An Army judge is giving a military mental-health board access to an alleged al Qaida deputy’s secret CIA file, covering the time when agents waterboarded the man and subjected him to a mock execution with a power drill, to help evaluate if he can go on trial.
Saudi-born captive Abd al Rahim al Nashiri, 48, is facing a death-penalty trial as accused mastermind of the Oct. 12, 2000 suicide bombing of the USS Cole off Yemen in which 17 American sailors were killed. The trial could start next year.
The prosecution persuaded Army Col. James Pohl, the judge, to order the mental health evaluation by an undisclosed medical panel.
The examiners will include three or more physicians or clinical psychologists, Pohl wrote in an order dated Thursday but obtained by The Miami Herald on Friday. One must be a psychiatrist or clinical psychologist and none can be mental health counselors who have already worked with Nashiri.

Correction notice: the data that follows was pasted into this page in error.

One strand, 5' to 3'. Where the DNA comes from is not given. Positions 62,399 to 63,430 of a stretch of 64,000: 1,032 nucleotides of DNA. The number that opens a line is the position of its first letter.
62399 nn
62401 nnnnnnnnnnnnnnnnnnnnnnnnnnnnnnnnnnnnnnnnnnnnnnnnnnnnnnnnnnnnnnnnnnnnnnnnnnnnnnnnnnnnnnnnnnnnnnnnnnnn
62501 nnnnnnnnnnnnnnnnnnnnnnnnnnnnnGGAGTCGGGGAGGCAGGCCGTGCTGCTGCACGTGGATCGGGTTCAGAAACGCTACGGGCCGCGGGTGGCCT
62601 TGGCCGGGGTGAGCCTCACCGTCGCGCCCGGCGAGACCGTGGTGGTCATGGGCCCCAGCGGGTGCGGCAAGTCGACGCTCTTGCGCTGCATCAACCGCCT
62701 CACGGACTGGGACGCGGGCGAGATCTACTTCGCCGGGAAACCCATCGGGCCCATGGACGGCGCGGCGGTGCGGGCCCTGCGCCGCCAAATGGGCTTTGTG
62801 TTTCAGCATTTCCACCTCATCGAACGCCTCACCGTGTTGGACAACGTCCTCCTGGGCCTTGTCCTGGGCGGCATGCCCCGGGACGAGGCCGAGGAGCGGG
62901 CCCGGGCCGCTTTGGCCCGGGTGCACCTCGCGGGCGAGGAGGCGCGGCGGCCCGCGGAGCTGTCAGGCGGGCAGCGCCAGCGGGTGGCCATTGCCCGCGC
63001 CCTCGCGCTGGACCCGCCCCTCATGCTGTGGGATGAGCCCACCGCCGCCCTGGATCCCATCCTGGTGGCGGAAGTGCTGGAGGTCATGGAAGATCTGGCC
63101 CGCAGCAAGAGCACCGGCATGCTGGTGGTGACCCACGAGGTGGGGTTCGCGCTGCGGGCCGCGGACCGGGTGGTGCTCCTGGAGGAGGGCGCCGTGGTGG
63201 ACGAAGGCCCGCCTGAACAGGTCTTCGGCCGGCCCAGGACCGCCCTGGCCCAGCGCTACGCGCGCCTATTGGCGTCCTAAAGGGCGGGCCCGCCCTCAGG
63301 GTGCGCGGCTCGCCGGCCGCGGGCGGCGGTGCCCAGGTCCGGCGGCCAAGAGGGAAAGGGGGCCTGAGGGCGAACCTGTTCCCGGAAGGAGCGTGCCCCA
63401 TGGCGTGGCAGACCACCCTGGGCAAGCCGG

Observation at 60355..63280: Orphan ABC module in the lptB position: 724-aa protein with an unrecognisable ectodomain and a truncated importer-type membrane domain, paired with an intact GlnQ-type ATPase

At issue is whether the man whom agents sought to break through waterboarding, threatening to rape his mother in front of him and staging his mock execution with a drill while he was naked and hooded is mentally competent to stand trial.